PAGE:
Bánh mì sandwich inherited its DNA from France and Vietnam. Most foods are the same way if we dissect every element of it, including ingredients, cooking techniques, and presentation. Bánh mì at this point in culinary history is its own thing, not simply the sum of its parts. 1+1=3 where the extra 1 is its own personality. The same is true for hotdog and hamburger; we think of them as American food but, obviously, their components are not. American-style pizza is its own thing too. Italians wouldn’t even want to be associated with it. A new life emerges when DNA is combined from two different sources.
When I was younger, I didn’t realize how strange this actually is because I was viewing the world through the perspective of a new life. As I became older, I saw my friends give birth to another human being. Until middle school, these kids were not much more than the sum of their parts; a half from their mothers and the other half from their fathers. Some of them look like a perfect blend of the two, which is uncanny if you have known the parents long before the child was born. When I speak to these kids, in the back of my mind I’m thinking, “I know both halves of you better than you do. You have no idea how you came to be.” They had no say in how they look yet they somehow gradually integrate it as part of who they are. It’s quite strange if you think about it. If you didn’t choose or create it, how could it be part of you? Imagine some government official randomly assigning a painting in a museum to you as your work. You then listen to him and spend years convincing yourself that it’s indeed your painting and that it represents you in that museum. That is essentially what you did growing up.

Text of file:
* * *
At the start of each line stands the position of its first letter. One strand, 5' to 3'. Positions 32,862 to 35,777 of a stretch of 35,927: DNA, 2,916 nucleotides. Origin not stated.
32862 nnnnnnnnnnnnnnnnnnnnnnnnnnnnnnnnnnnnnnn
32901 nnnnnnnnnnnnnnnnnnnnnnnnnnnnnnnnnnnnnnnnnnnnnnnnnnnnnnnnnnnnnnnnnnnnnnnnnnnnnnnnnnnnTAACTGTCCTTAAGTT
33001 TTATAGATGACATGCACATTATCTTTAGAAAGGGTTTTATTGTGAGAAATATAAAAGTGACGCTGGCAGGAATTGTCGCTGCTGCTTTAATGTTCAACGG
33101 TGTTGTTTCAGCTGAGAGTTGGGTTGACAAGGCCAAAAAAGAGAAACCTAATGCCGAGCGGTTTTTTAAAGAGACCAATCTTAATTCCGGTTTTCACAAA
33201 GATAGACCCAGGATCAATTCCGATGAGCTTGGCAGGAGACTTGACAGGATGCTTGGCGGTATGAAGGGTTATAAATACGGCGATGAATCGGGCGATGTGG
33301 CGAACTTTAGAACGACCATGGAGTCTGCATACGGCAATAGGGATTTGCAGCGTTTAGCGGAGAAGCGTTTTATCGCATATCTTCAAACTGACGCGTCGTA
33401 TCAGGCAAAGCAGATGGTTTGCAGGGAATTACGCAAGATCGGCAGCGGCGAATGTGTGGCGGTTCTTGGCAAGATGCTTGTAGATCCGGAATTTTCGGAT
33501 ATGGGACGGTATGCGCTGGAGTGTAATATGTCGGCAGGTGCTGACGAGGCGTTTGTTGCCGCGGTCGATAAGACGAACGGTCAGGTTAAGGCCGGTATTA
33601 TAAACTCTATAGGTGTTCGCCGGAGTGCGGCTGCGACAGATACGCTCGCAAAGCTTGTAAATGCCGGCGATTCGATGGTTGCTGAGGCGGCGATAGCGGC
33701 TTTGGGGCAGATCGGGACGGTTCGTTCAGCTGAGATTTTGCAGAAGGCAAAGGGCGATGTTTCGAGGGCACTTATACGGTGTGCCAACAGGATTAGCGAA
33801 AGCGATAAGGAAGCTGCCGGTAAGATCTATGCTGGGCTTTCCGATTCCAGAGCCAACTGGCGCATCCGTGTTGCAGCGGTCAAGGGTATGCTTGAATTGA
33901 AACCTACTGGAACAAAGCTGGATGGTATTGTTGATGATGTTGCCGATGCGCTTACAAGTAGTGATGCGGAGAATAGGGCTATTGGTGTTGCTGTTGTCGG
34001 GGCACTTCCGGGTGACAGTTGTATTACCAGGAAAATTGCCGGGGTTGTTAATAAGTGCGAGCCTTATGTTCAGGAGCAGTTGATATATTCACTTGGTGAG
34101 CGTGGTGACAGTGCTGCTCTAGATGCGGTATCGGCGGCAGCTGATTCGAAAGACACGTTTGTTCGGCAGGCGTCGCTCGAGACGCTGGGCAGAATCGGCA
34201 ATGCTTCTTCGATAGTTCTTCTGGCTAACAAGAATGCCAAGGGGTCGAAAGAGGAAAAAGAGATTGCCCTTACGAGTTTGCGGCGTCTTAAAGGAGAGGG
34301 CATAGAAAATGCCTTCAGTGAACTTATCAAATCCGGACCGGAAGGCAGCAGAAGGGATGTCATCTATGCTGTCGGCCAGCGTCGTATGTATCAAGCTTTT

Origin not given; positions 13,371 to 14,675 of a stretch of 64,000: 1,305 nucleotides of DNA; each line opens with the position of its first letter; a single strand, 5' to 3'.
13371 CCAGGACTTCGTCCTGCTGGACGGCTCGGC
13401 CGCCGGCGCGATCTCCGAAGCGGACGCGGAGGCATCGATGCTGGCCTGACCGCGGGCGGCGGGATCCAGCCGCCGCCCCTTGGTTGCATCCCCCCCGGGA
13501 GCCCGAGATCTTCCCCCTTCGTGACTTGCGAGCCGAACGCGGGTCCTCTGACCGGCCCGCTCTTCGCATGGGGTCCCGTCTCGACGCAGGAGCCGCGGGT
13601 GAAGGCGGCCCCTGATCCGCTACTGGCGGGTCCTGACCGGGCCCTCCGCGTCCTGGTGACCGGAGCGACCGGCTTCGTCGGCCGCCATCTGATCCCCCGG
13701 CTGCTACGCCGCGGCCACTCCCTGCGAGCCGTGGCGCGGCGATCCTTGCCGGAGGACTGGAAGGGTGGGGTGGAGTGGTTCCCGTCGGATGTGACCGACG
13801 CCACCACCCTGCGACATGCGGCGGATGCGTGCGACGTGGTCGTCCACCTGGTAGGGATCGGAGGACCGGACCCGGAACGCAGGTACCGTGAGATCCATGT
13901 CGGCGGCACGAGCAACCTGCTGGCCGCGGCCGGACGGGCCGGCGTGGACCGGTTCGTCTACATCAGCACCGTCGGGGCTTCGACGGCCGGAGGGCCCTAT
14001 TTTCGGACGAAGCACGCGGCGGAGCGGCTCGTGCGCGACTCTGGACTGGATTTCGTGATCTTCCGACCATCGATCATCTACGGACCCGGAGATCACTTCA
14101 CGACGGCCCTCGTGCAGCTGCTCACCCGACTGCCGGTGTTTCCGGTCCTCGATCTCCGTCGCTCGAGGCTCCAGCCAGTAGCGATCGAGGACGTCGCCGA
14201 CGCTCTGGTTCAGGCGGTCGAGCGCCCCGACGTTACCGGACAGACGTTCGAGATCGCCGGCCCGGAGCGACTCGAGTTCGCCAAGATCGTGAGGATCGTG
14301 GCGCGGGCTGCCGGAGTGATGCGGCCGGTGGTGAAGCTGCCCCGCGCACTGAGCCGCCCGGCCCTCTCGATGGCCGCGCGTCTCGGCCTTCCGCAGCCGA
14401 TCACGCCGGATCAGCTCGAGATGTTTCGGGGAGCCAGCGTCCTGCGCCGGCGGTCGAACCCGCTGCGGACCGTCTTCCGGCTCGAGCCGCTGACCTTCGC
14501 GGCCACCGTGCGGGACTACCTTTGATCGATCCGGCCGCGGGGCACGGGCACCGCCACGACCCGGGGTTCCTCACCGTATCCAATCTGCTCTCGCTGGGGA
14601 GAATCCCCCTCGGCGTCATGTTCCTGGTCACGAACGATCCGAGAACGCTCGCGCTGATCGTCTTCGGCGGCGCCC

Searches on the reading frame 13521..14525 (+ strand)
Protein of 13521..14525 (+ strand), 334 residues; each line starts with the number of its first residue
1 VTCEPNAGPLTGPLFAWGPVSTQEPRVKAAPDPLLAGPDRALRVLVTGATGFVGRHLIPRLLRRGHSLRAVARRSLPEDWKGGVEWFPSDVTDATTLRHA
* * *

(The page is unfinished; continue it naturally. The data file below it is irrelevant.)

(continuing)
But it’s possible for that to become your painting. That’s the strange thing about life. Just like bánh mì, hamburger, and hotdog, kids in their teens manage to make their bodies their own. It’s when they begin rebelling against their parents that we know the seeds weren’t duds. Until then, they are just genetic clones. Watching those rebellions is a beautiful thing.
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